Mar 26, 2019 rated it really liked it  ·  review of another edition
National Book Critics Circle Longlist 2018. Johnson writes about human mortality in each of his five short stories. His own mortality may have been weighing heavily on his mind as he was suffering from liver cancer. One of his characters states—“It’s plain to you that at the time I wrote this, I’m not dead, but maybe by the time you read it.” In ‘Triumph Over the Grave’, Johnson seems to be reminiscing about his writing career--“Whatever happens to you, you put it on the page, work it into a sha ...more
Doug
May 10, 2018 rated it liked it  ·  review of another edition
2.5, rounded up.

First off, let me preface things by reiterating that short stories, those amuse-gueule of the book realm, are not really my forte. And that the only other Johnson I've read is his OTHER highly acclaimed collection of stories, 'Jesus' Son', which I also didn't particularly appreciate. So sadly, I must just state that Johnson and I are not ever going to be a good match, and I just don't 'get' what others see in his rather prosaic tales of the downbeat and derelict - although I am p
...more
Dax
Johnson was a poet first and foremost, and it shows in his fiction writing, particularly so in this impressive collection of five short stories. Clearly, Johnson imagined life as an attempt to navigate the darkness and pitfalls that are inevitably encountered on one's path through this world. This theme is the connective tissue that binds these five stories together, and coupled with Johnson's talent for imagery and perfectly crafted sentences, I was left shaking my head in wonder and jealousy. ...more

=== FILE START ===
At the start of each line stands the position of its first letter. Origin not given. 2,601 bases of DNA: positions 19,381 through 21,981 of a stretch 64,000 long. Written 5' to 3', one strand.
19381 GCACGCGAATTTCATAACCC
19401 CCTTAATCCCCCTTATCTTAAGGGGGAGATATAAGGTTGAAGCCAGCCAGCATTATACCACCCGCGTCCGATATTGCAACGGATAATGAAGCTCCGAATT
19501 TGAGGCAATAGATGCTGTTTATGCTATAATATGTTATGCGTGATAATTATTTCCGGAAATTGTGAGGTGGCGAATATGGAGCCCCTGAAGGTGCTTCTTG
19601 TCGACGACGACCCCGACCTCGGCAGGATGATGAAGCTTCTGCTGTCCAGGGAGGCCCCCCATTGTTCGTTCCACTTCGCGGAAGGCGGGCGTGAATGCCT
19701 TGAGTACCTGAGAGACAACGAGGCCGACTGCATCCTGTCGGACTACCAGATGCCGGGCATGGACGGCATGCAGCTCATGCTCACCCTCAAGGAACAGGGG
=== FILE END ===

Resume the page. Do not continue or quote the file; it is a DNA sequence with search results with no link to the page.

Lisa
Mar 30, 2019 rated it liked it  ·  review of another edition
Shelves: short-stories
[3.4] When I finished the first and title story in this collection of 5 stories, I jumped up and looked up every book Denis Johnson has written - determined to read them all. That's how much I loved the story and his writing. But by the time I'd finished the next two stories, I was just hoping to make it through the collection. Great writing alone is not enough for me. Then I read the magnificent "Triumph of the Grave" which ripped me apart. Changed my mind, decided I loved Denis Johnson. But I ...more